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There was another driver of food prices, which is fundamental—it has to do with supply and demand. Ethanol policy: This was taking huge amounts of corn, 50 percent of US corn, and turning it into ethanol for use in cars. And 50 percent of US corn is a huge fraction of the global food supply, and resulted in progressively increasing food prices as the amount of ethanol produced increased. So we had these two different reasons for food price increases. One was speculative, non-fundamental and the other one was the fundamental fact that grain was being taken out of the food supply system and into a different context. 

So, the food supply, the mortgage market effects in the US affected global food prices, which affected people's ability to feed their families around the world. We were able to see the riots that happened in 2007-08, and so we could of course use that to figure out at what point it would become untenable for people. We sent a paper in to the government saying it was four days before Mohammed Bouzazi [sparked the Arab Spring in Tunisia by lighting himself on fire] warning of the possibility of food riots and political instability.

We’re not really seeing food riots right now, but we are seeing food shortages: Countries are halting their wheat exports, Russian shoppers are fighting over sugar in grocery stores, for example. As a complex systems analyst, what are you keeping an eye on right now as a potential trigger for lingering social unrest?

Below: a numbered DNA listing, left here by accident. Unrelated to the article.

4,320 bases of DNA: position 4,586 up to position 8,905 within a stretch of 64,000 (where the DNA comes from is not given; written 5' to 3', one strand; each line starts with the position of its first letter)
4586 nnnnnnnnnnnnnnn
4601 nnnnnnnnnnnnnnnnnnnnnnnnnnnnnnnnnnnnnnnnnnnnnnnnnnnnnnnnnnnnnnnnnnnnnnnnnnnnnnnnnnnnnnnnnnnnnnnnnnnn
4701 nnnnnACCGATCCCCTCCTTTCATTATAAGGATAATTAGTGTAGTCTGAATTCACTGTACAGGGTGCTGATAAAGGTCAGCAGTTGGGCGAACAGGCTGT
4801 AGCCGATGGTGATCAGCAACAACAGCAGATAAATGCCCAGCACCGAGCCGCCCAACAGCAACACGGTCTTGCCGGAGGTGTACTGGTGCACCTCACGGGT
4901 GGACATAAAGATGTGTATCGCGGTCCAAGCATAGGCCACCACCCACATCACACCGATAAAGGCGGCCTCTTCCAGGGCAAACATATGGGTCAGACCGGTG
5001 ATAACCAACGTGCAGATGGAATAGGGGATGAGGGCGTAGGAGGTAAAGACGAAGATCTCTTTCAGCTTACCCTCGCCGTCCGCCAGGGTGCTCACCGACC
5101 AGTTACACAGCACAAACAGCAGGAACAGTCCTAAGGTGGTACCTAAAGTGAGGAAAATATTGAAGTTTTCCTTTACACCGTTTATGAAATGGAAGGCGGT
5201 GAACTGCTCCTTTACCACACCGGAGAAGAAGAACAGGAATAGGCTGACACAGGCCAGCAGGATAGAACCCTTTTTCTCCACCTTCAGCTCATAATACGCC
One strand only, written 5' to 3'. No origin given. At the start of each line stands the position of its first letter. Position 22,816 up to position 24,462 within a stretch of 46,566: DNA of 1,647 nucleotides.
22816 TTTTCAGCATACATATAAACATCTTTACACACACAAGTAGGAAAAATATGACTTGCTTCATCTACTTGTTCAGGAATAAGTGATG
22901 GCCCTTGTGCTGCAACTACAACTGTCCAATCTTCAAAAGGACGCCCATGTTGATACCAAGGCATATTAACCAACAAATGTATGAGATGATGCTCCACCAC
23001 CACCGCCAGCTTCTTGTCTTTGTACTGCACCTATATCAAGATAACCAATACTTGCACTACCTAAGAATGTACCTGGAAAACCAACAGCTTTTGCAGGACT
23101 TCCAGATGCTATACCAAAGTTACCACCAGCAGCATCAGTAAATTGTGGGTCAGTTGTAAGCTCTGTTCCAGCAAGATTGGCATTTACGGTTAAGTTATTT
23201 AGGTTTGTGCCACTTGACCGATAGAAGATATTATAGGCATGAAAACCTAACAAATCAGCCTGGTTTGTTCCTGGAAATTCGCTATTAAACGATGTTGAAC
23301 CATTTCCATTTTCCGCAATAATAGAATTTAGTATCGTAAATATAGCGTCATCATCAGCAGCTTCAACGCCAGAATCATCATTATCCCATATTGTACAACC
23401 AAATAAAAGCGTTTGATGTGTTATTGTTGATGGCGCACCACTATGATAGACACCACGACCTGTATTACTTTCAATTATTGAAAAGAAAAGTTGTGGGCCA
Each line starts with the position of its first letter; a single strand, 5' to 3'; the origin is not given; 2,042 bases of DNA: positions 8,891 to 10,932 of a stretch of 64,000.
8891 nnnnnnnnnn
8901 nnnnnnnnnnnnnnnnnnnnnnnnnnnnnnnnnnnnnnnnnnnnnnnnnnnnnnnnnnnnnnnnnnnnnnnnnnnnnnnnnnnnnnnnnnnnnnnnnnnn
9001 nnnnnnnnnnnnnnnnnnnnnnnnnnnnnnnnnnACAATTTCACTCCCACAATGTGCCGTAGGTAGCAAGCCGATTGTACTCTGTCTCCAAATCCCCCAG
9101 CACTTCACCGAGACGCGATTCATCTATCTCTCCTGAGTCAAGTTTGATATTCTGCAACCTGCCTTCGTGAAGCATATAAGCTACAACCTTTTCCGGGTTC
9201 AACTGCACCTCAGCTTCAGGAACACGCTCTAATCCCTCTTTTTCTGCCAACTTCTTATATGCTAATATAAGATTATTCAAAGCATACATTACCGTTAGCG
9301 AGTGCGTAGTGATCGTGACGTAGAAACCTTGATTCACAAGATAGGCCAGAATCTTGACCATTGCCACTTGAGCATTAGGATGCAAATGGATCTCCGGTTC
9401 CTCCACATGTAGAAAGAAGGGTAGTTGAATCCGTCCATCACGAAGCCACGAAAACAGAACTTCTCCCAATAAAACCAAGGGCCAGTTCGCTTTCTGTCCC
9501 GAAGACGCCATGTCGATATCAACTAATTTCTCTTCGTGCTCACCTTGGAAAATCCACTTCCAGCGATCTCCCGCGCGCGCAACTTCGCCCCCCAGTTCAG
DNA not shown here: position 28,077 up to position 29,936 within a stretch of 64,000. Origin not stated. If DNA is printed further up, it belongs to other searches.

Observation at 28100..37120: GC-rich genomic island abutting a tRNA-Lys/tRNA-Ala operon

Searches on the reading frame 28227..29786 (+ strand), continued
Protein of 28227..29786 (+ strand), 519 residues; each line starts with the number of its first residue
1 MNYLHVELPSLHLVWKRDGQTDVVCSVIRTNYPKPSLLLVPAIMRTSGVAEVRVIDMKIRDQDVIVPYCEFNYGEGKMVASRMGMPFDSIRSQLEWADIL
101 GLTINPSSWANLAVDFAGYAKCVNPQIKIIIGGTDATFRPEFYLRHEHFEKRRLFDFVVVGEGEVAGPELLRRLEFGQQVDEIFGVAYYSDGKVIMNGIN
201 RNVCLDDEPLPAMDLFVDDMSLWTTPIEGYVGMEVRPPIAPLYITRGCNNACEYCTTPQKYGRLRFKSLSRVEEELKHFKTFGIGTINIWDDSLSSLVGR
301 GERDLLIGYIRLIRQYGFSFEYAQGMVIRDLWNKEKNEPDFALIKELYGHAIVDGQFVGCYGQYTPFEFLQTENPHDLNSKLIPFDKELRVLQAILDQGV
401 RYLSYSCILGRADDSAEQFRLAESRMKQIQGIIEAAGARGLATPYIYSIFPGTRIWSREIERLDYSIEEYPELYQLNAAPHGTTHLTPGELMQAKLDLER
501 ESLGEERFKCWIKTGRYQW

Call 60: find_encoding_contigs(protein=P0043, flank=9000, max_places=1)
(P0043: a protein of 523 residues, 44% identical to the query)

Russia and Ukraine are suppliers of a large fraction of the global wheat supply. The problem is that food prices were already hot before the war, the invasion of Ukraine. So the increase in food prices already was in a regime that we would consider to be dangerous. We are in a regime of risk that things will break out. There's no doubt that people who are vulnerable to not being able to feed their families—this is going to affect them. And the threshold at which riots happen will be influenced by some of the things and one of them, almost surely, is the pandemic. The pandemic is playing a role in everyone's context. And whether that causes the threshold to go up or down, we would have to analyze. 

One of the lessons that we should all learn is that if we don't take responsibility for protecting people from this kind of disruption, you know, their ability to feed their families, then there are very dire consequences that can happen. And as an example, the Arab Spring included what happened in Syria, and in Syria, the result of the disruption there of the social order was many years of huge amounts of loss of life, a refugee crisis, the area was the incubation place for ISIS. And so it's linked to also a huge amount of terrorism around the world. It's really hard to overstate the dramatic consequences of what happens when you have this kind of cascading effect that results in social disruption.